jeudi 21 avril 2016
The Mandarins by Simone de Beauvoir (1954)
As simply a novel, a work of the imagination, free of polemical intent, some readers still find it wanting. On Good Reads, I read comments like, “It is a big, baggy thing in need of an editor and a plot arc” and “the novel is full of flat characters whose voices are scarcely distinguishable, awkward dialogue and insipidly clunky internal monologue”. I, too, admit to finding the characterization sometimes tedious: too much time is spent watching Paula lose herself to mental illness, Nadine to adolescent angst, and Anne to self-doubt. However, the novel offers us a chance to see how people in post-war France and to some extent America (Anne spends time with her American lover Lewis in the United States) were beginning to react to changing social and sexual mores.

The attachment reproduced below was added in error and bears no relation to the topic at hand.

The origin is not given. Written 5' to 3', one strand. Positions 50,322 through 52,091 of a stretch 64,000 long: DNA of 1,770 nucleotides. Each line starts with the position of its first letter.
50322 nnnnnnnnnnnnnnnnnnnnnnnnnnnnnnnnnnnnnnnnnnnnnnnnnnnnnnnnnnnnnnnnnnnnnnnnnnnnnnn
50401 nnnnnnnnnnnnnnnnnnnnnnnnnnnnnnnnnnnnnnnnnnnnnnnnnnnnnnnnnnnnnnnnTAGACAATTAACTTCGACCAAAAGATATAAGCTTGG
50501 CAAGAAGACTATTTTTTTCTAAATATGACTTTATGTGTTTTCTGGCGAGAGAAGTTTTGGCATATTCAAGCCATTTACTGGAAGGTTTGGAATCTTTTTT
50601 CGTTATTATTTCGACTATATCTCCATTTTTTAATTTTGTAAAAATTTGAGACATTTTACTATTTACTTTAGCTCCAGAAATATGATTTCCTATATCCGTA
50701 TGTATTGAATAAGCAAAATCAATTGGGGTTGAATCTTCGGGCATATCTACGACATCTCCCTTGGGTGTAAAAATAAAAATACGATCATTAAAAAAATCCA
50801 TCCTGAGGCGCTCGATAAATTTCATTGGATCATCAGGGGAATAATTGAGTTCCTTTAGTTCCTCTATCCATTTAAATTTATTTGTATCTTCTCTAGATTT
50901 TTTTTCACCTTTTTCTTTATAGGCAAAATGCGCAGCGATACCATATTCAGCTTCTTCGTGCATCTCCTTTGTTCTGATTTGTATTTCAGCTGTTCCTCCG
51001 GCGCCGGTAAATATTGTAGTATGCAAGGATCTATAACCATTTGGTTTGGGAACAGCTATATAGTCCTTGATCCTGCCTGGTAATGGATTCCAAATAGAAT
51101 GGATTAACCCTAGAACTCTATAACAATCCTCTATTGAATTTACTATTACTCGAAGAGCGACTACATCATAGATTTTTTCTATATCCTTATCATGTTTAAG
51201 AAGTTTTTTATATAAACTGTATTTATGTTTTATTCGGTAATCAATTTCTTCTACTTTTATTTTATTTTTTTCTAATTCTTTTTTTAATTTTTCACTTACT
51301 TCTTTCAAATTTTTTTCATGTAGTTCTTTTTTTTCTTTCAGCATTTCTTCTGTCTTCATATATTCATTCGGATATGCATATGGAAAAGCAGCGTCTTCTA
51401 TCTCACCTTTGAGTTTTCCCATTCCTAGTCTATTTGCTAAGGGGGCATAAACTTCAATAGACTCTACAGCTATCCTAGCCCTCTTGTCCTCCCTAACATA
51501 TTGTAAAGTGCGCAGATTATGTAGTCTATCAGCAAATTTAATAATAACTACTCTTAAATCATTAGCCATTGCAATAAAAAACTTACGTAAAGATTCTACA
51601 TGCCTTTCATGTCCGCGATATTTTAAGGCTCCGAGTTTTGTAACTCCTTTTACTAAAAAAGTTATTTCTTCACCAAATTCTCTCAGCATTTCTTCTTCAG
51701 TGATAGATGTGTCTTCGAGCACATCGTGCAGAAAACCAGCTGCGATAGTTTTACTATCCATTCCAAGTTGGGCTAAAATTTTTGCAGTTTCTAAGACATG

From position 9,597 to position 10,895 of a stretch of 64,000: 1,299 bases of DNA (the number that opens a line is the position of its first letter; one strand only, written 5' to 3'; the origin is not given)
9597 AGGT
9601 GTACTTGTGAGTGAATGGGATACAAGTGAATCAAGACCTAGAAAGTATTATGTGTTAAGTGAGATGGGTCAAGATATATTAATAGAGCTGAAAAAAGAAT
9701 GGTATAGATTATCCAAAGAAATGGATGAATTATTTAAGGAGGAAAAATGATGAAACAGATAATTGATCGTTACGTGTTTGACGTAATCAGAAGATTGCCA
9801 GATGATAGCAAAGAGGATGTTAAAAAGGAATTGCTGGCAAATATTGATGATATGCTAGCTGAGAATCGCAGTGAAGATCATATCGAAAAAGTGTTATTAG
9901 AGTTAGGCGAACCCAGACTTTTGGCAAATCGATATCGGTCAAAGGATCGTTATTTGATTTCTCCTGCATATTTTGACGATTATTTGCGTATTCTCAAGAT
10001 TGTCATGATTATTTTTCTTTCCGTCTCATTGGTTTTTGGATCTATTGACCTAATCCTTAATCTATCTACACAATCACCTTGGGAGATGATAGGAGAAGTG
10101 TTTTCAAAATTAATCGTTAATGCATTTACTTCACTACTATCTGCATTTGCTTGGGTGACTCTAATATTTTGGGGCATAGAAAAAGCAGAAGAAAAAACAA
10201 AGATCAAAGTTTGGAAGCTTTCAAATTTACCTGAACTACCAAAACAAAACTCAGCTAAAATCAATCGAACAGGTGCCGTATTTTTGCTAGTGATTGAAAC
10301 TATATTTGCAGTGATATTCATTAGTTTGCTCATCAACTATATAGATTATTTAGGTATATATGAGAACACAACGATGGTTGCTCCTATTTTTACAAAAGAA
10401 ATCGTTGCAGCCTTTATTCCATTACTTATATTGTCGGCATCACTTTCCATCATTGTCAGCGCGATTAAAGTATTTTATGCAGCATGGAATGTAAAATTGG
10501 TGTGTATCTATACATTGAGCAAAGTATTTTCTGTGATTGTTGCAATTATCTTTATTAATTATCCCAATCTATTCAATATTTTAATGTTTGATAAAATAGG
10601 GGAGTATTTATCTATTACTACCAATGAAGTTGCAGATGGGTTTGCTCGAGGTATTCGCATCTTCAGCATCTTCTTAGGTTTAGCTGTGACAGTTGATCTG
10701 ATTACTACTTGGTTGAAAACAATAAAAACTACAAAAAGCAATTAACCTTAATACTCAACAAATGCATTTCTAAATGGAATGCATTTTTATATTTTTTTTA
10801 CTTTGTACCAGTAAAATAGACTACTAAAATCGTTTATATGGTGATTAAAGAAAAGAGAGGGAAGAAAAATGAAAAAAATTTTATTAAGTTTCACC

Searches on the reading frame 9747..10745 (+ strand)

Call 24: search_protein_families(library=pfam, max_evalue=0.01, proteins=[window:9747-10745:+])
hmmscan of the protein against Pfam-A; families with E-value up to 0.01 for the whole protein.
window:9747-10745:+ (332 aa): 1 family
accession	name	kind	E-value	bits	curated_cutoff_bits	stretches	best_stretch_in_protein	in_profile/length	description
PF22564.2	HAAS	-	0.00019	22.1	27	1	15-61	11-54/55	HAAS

I would suggest that while “The Mandarins” is too long (700 pages) and repetitive, lacks a plotline and is short of suspense (although a murder takes place in the penultimate chapter but is oddly immediately forgotten), the work remains important. German reviewer Francois Bondy speaks for many of us when he writes that this book is really a “roman a clef” and should be read as a complement to de Beauvoir’s memoirs, a record of an important cultural movement rather than purely as a work of fiction. Follow @deltorniv